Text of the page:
2020 Earthworm Course Online, August 17 – 21 and 24 – 27; 9 days; 4 hrs./day. Start time: 1pm New York Time (EDT).
Note: We had so much interest in the online course this year that we’re offering an additional Earthworm summer course! If there is a sufficient number of registrations (which seems very likely), it will take place.
This 17 – 21 (Mon. – Fri.) and 24 – 27 (Mon. – Thurs.) August 2020, ISTI will host another of our popular Earthworm training courses, online (9 days total). Earthworm is the popular open-source regional earthquake data acquisition and location processing system. Originally developed by the USGS, it is now maintained and moved forward by a group of developers that ISTI organizes. ISTI is trying to offer the same content in our online course with nine 4-hour days, as ISTI would offer in the face to face course — 4.5 full days.
In the course, we will be providing an expert’s insight into the system. You will learn tricks and tips from our decades of experience operating and programming Earthworm. You will learn how to set up regional automatic earthquake detection with the latest release of Earthworm.
In 1987 The International Federation of Digital Seismograph Networks (FDSN) was formed and the SEED (Standard for the Exchange of Earthquake Data) format was adopted as its standard for digital seismic data exchange. In addition, since at least 1991, it has been common practice to generate dataless SEED volumes, containing only station metadata, for distribution. The success of the SEED format as a global standard can be judged from the high level of data exchange in the seismological community.
Please look for details in Summer 2021. At that time, the following will be available.
Participants will :
Learn Earthworm Architecture and how to add and configure a module
Understanding how analysts can use AQMS for their seismic network
Earthworm is used primarily as a local and regional seismic data aggregator and automatic seismic event detection system. This Introduction will give examples of how Earthworm is used, will discuss the architecture, and will go into the basics of system configuration. If you add a Linux AQMS to Earthworm you get an event post-processing and databasing system. We will discuss Postgres database architecture, as well as describe how automatic event detection flows from Earthworm into AQMS. Finally, we’ll demo the platform-independent Jiggle post-processing picker software.
Intended audience: seismic network managers, system administrators, seismic analysts
The Online 2020 SAGE-GAGE Workshop is brought to you by IRIS and UNAVCO.
Peter Devanney Vice President of Sales and Marketing
As ISTI’s Vice President of Sales and Marketing, Peter Devanney is responsible for ISTI’s worldwide marketing and sales. Supporting the next stage of ISTI’s growth, Peter works with the ISTI team to deliver innovative environmental monitoring products and services focused on our customers’ mission success.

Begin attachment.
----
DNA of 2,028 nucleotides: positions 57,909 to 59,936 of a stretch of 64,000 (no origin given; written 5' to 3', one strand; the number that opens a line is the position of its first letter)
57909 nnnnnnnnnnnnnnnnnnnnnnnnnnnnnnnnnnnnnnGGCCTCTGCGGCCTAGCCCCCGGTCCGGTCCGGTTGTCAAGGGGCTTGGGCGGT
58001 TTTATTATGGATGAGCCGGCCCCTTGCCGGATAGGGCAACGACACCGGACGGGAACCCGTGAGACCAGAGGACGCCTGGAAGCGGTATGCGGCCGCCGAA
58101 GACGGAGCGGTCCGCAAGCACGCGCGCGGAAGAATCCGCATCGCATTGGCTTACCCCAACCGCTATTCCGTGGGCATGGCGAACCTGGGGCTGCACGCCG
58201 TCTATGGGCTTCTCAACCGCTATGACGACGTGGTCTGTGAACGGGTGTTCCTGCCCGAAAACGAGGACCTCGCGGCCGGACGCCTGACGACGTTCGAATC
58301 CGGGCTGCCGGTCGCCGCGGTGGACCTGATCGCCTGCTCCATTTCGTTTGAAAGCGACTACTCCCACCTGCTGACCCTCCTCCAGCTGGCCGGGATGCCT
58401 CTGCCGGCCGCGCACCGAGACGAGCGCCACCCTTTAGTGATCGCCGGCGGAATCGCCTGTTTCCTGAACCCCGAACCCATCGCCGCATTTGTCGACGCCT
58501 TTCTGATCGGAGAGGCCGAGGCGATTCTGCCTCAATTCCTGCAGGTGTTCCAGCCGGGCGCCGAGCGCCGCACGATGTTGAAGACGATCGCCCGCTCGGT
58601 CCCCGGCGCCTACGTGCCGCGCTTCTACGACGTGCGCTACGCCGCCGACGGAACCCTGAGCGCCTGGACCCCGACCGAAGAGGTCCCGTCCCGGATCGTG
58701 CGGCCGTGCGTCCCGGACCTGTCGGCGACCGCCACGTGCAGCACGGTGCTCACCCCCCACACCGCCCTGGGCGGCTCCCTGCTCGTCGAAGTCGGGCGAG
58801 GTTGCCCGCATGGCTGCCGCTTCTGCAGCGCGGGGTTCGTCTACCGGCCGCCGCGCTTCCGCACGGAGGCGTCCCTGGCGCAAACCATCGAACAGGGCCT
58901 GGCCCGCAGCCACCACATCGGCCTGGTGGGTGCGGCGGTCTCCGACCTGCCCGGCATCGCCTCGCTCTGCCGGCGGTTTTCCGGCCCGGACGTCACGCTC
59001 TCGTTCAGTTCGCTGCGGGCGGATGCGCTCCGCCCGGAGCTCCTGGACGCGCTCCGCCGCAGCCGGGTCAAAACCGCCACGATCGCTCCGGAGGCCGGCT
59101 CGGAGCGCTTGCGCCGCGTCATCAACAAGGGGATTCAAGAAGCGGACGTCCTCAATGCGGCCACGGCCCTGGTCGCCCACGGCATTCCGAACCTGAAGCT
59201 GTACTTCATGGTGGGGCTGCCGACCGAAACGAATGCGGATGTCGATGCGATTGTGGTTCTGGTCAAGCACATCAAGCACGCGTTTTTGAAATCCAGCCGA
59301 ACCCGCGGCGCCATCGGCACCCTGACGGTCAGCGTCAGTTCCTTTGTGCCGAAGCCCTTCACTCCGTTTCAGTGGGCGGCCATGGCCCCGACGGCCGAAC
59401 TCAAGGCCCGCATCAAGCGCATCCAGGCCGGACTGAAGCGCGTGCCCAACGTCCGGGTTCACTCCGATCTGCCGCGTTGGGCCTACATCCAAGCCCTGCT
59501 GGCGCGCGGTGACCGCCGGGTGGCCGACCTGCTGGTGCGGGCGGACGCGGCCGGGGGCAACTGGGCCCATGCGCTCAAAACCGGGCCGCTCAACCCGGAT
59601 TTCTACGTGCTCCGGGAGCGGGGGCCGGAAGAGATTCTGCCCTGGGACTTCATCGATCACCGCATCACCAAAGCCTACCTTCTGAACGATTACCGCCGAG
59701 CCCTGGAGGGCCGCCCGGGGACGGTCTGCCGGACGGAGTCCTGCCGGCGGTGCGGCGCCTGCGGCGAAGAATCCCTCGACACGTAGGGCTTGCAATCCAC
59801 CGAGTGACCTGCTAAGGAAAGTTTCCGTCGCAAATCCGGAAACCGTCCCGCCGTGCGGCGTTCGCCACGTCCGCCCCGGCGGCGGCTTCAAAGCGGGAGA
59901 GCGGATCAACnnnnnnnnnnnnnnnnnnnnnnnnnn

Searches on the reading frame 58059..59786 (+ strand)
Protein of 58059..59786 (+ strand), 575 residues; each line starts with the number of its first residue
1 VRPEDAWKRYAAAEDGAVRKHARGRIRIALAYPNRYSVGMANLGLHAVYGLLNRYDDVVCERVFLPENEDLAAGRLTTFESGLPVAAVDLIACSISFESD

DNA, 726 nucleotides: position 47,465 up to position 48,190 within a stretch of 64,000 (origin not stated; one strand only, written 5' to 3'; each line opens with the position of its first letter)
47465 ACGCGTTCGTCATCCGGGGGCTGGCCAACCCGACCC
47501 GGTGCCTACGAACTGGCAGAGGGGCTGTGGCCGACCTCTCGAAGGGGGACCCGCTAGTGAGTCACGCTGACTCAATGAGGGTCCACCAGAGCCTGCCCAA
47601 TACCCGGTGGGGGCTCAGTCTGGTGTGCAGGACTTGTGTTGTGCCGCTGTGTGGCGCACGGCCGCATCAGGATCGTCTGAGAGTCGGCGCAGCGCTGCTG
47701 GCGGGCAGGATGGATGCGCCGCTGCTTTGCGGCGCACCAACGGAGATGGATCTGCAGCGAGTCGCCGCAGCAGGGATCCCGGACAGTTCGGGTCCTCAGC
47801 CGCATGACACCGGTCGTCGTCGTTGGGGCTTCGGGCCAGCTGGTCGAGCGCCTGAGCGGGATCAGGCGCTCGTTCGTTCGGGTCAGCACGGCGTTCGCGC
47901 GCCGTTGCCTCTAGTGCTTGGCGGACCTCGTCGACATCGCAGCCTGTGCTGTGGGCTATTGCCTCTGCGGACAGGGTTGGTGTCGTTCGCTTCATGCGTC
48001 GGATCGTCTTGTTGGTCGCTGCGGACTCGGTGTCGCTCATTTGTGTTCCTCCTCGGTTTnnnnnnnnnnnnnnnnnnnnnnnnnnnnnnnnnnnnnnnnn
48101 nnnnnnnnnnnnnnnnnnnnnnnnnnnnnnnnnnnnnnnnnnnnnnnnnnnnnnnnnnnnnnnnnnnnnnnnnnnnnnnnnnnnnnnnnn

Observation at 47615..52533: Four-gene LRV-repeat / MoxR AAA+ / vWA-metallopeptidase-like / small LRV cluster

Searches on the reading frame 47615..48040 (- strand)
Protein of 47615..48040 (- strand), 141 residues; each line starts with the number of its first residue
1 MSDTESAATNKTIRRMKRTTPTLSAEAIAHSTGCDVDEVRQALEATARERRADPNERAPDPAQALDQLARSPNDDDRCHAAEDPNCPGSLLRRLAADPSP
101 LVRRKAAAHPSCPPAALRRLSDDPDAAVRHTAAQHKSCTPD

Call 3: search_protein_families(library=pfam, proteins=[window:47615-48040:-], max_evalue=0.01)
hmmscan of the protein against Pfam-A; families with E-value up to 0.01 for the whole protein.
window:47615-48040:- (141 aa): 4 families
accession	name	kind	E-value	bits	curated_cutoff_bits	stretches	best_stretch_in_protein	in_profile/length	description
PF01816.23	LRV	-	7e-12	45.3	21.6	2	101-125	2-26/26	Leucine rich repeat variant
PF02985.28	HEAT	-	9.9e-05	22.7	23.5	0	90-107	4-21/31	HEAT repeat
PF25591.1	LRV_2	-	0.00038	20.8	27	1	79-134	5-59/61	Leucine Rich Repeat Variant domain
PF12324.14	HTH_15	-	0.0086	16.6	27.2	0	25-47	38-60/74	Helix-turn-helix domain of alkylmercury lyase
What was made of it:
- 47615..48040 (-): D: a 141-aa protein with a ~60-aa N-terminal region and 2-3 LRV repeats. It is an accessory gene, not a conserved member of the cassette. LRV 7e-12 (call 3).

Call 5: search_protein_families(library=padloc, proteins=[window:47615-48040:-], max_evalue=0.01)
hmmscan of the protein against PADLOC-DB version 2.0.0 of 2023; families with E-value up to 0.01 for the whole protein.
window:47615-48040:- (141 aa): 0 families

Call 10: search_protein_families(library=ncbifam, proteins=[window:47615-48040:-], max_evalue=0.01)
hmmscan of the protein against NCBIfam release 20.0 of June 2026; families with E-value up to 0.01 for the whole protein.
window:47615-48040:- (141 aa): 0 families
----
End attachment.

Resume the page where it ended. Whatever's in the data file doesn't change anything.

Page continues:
Bringing more than 30 years of successful international technical sales and marketing experience to ISTI, Peter most recently played a major role in the transformation of a seismological equipment and services provider from fifth in the market to No. 1. Peter’s very early career focused on geophysical software development. A transition to technical sales in the telecommunications industry followed, providing Peter with experience in radio networks and VSAT systems, which he has used in the design of many mission-critical seismic monitoring networks.
A graduate of Dalhousie University with a Bachelor of Science in Geology, Peter has been a long-time wilderness Search and Rescue volunteer. While no longer actively involved day to day, he still plays a role as an Incident Management consultant.
Seismic monitoring systems provide critical data on building behavior during earthquakes, improve understanding of structural stability, and lead to better building codes. Additional benefits include reduced inspection time after large earthquakes, since onsite visits by engineers may not be necessary when enough data are available. Our systems help satisfy common government requirements for seismic instrumentation when monitoring earthquakes in critical or large buildings. Continue reading →
For further information, reference the Seismological Research Letters article “Open-Source ANSS Quake Monitoring System Software”.
ANSS stands for the Advanced National Seismic System of the U.S.A., and ANSS Quake Monitoring System (AQMS) is the earthquake management system (EMS) that most of its member regional seismic networks (RSNs) use. AQMS is based on Earthworm, but instead of storing files on disk, it uses a relational database with replication capability to store pick, amplitude, waveform, and event parameters. Continue reading →
Photo of Texas rig by Loadmaster (David R. Tribble) – Own work, CC BY-SA 3.0, https://commons.wikimedia.org/w/index.php?curid=4025872
“Oil and gas producer Encana Corp halted work at a drill site in northwest Oklahoma following two earthquakes within a day in the same area,” according to Thursday’s Financial Post article. Early detection is a service that we pride ourselves on at ISTI. According to the article, “several years ago, Oklahoma suffered a spike in earthquakes that authorities tied to the underground disposal of saltwater.” Local authorities cracked down in 2018, announcing new seismic requirements and penalties for companies who do not meet the requirements. Non-compliance risks costly business halting and shut down, and now early detection is as important for businesses and communities as ever.